by Jim Nintzel
It’s not bragging if it’s fact: Few novels surprise me. This is not because I’m a genre writer, but because I’m a genre reader, sampling broadly — crime, horror, romance, speculative, dystopian and, more often than not, literary fiction. (Yes, honey, you’re a genre too.) When I teach creative writing, I ask my students to experiment with their television remote controls. Mute the sound and scan the channels, landing on a film or television show heretofore unknown to you. Normally, it takes only seconds to identify, by shot composition alone, whether we are watching a comedy or a drama, a soap opera or a police procedural. We have intuited each world’s rules even if we’ve never articulated them.Read the whole review here.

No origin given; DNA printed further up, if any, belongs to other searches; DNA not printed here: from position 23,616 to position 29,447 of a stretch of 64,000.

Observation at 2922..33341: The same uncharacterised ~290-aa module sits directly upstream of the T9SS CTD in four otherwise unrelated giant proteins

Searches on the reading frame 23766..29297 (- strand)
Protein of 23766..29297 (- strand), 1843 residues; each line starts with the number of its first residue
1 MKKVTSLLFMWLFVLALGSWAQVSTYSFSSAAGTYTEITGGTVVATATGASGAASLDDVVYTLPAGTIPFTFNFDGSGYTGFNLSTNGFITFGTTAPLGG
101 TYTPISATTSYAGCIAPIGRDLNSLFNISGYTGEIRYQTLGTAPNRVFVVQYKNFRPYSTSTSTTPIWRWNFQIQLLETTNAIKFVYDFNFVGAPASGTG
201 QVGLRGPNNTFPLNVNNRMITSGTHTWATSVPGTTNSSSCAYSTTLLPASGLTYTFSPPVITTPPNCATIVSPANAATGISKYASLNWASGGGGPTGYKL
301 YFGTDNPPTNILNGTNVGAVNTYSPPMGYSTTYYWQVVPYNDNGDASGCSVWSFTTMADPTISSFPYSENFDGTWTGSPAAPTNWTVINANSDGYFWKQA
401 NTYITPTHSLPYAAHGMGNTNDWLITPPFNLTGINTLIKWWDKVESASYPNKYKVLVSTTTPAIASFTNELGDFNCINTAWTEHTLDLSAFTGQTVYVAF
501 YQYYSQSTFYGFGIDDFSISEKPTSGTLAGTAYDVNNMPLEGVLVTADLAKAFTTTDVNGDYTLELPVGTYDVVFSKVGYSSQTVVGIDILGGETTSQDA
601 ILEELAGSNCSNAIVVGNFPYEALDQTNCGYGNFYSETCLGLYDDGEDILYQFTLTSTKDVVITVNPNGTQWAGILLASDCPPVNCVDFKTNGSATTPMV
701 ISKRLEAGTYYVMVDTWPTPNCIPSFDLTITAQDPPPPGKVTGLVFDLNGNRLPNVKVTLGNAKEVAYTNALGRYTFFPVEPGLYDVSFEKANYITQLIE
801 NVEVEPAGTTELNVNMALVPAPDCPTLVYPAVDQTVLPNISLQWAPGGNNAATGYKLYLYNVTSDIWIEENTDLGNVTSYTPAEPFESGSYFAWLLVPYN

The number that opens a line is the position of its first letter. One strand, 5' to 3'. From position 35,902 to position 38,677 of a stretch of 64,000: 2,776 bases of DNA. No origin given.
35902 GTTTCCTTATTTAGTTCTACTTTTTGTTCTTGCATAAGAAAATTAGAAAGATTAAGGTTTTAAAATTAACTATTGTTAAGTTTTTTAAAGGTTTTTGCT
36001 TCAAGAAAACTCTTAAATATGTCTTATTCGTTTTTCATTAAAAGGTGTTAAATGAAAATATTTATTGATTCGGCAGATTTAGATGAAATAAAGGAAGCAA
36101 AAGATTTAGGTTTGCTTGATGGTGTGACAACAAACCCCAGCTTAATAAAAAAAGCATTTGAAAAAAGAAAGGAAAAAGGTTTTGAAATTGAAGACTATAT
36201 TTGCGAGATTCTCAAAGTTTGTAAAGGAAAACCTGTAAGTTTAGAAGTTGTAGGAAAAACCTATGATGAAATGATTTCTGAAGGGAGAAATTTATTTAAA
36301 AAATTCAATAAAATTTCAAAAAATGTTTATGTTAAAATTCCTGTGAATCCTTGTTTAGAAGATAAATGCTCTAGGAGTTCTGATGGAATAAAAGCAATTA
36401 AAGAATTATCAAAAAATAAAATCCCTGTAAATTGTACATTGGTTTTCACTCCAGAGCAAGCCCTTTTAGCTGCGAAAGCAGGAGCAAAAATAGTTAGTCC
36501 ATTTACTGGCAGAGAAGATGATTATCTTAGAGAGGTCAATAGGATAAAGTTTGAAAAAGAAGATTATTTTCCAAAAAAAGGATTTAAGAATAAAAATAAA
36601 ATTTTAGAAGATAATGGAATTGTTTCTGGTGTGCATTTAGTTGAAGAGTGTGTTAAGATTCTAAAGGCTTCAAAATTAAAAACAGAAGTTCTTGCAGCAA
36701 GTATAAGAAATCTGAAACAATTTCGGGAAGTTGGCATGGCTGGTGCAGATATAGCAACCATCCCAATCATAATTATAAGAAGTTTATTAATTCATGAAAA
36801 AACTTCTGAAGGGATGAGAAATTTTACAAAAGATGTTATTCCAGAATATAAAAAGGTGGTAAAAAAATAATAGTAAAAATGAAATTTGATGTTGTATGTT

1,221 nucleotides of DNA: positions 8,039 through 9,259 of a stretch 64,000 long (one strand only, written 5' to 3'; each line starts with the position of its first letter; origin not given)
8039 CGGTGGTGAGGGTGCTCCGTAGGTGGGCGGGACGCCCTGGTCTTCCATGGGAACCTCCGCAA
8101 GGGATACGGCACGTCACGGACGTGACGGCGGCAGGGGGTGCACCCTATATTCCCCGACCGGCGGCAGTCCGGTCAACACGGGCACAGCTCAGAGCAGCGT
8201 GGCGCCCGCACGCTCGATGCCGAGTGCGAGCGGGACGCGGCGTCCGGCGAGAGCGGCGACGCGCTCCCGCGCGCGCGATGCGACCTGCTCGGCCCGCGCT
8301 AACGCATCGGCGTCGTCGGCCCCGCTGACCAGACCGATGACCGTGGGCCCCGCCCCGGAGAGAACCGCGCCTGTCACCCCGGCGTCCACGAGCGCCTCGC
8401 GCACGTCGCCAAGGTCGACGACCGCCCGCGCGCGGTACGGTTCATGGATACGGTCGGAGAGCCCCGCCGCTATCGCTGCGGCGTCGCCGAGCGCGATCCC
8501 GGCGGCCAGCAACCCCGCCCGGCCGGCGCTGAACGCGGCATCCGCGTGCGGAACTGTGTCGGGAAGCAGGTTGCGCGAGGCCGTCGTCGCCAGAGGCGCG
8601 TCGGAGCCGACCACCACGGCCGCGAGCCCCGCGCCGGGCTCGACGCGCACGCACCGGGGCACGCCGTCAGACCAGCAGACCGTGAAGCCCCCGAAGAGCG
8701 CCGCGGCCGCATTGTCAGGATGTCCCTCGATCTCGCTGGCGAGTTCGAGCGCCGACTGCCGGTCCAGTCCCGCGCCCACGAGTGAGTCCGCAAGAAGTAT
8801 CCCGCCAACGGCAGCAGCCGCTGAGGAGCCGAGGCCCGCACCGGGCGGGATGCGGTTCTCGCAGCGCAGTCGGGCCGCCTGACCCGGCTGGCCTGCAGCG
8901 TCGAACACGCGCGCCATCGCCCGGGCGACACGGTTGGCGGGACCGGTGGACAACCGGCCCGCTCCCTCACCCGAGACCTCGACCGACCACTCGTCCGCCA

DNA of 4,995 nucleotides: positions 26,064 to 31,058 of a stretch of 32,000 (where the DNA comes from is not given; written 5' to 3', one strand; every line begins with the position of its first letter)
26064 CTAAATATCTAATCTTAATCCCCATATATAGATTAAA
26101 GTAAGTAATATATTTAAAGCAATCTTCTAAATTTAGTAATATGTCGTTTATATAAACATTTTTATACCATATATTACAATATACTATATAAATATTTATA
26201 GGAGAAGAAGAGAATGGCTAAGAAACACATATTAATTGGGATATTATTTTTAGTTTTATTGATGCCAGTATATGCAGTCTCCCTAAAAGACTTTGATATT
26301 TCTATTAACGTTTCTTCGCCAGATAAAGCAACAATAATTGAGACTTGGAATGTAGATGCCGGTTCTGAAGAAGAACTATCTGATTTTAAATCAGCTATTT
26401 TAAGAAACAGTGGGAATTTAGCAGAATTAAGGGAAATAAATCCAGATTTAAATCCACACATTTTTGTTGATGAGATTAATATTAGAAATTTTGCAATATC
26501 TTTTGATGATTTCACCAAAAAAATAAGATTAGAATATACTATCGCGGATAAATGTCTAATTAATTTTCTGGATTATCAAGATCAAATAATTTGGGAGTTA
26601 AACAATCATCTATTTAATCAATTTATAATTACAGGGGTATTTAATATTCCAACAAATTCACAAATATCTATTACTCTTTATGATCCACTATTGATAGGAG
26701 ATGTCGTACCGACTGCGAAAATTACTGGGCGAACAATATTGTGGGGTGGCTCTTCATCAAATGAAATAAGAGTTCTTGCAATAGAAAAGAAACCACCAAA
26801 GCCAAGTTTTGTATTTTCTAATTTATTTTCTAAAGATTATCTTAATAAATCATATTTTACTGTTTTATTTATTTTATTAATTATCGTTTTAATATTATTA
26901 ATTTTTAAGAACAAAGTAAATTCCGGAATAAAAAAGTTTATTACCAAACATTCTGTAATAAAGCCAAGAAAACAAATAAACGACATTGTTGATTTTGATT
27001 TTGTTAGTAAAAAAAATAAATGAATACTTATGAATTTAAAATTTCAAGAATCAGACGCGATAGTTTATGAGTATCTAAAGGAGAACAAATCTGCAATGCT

But Lydia Millet’s “Sweet Lamb of Heaven” confounded me, delightfully so. After serving as a judge for the 2015 National Book Awards’ fiction category, I have little patience with literary novels that claim to have the propulsive momentum of a thriller, yet Millet pulls it off. About 80 pages in, I scrawled on the title page: I don’t know where I’m going. Then, a few pages later: How do we leave ourselves behind when we read? The main character’s well-earned paranoia infected me; I felt as if Millet had mined my metadata: mom, concerned citizen, conspiracy skeptic, overwhelmed social media user. But I also sensed that Millet was asking me to transcend my own narrow interests, to open my mind to the possibility of a world I had not — possibly could not — imagine.